Downsides Of Signing A Trucking Lease Agreement
While lease agreements can be a great way to dip your toes into the water and work towards owning your own truck, they do have their downsides. For many, the pitfalls of these agreements are enough to run in the opposite direction.
The Company Has Full Control
One of the biggest drawbacks of signing a lease agreement is the level of control you hand over to the company. The company decides how many miles the truck can drive, how much the expenses are, and when those expenses are paid. The problem with this is that when freight lanes slow down, companies tend to prioritize giving jobs to their company trucks over those leasing.
If there aren’t enough miles for the driver in a lease agreement, they may not make enough money to pay the expenses on the truck. In those situations, the driver could actually owe the company money at the end of the month instead of it being the other way around. Since the company sets up these agreements, they are typically structured so that the company can’t lose any money, putting the driver in a potentially sticky financial situation.
It Can Be Expensive
Operating a truck is expensive, to say the least, and when you’re bound by the jobs the company gives you, those expenses can dig into your savings. This is especially true if the truck you’ve leased is older or in poor condition, as the cost of repairs can add up fast. Plus, at the end of the contract, the driver may be given the option to purchase the truck they’ve been leasing, and that buyout could come with a hefty price tag.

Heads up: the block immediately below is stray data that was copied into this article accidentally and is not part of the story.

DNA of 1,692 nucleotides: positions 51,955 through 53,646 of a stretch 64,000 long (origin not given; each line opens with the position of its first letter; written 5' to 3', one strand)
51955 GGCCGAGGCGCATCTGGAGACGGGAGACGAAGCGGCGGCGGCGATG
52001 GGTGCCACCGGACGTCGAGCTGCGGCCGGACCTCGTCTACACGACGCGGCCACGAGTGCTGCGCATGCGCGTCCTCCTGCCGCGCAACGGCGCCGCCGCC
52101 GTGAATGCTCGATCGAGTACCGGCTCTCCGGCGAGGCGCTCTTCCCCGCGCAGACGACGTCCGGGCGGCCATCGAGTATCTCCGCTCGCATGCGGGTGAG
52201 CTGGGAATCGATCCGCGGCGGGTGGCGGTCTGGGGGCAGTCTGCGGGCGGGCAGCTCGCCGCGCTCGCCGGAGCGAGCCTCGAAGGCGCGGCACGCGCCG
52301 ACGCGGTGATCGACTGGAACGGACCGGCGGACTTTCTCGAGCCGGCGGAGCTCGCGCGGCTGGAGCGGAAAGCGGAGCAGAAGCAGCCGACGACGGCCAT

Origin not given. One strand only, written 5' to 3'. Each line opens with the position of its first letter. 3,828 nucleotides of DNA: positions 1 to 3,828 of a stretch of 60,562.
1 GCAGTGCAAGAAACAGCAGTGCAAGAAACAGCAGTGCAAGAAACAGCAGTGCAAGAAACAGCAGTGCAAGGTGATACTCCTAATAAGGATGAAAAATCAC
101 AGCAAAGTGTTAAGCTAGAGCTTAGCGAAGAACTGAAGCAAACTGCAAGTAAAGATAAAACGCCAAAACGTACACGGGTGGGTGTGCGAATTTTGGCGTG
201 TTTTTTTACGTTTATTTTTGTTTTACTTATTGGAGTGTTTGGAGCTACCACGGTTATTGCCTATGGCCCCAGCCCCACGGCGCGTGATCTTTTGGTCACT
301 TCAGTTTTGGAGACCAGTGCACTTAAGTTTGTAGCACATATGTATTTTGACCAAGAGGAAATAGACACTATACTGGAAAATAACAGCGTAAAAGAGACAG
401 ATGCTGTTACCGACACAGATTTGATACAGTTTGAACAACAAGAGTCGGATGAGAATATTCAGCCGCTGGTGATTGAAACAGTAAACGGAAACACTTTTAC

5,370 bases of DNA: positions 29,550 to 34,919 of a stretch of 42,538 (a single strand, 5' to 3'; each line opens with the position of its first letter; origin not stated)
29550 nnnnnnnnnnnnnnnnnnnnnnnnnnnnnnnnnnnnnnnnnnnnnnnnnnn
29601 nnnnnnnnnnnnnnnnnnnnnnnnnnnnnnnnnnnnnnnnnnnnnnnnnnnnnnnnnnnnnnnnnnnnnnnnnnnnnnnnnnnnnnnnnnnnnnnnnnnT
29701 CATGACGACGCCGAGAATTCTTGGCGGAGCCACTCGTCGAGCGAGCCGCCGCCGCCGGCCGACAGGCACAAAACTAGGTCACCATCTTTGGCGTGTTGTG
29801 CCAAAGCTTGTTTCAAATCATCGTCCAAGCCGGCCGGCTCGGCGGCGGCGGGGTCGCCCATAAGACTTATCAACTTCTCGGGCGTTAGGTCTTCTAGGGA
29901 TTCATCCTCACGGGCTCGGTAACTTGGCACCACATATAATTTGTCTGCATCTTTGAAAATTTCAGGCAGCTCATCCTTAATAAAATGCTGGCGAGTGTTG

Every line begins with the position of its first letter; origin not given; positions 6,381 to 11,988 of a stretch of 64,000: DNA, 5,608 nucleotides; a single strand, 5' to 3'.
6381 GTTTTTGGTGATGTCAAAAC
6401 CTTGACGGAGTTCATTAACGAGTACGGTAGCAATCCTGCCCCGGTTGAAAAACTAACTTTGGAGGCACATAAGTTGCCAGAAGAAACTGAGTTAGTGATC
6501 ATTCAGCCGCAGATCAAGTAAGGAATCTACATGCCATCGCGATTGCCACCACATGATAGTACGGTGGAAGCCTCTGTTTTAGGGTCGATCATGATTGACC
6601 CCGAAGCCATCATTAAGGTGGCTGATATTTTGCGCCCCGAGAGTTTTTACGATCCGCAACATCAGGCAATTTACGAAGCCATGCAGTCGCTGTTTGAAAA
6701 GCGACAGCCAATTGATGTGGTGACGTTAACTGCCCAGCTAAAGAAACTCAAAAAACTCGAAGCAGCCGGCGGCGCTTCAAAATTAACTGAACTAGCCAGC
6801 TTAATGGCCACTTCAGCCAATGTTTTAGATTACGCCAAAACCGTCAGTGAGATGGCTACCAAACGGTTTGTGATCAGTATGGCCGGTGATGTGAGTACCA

Potential Loss Of Benefits
Even though the day-to-day lives of those in a trucking lease agreement may look very similar to the lives of company drivers, lease drivers don’t often receive the same benefits (health benefits, perks, etc.).
While a lease agreement may not be the best option for most drivers, there are other ways to work towards owning your own truck. The simplest is to continue working as a company driver, save up until you have enough to pay the down payment on a used vehicle, and then find a trustworthy finance company to work with. If possible, hire a lawyer to review the contract and offer advice before signing to ensure you’re getting a fair deal.
Simplify Your Trucking Taxes With i2290
Whether you own or lease your truck, you’ll have to file Form 2290 and pay the Heavy Vehicle Use Tax. With i2290, doing so is easy. All you need to do is answer a few questions and our software will automatically calculate your taxes for you. Once you file, you’ll receive an IRS stamped Schedule 1 in minutes, and if you need assistance at any point in the process, our world-class customer service team is always happy to help. In fact, if you contact us during business hours, we won’t go home until we respond.
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Special note: This article is for informational purposes, and is not intended to provide, and should not be relied on for tax, legal, investment, or accounting advice. The best way to ensure you’re entering into a fair agreement and paying appropriate taxes is by following IRS regulations and consulting with a professional.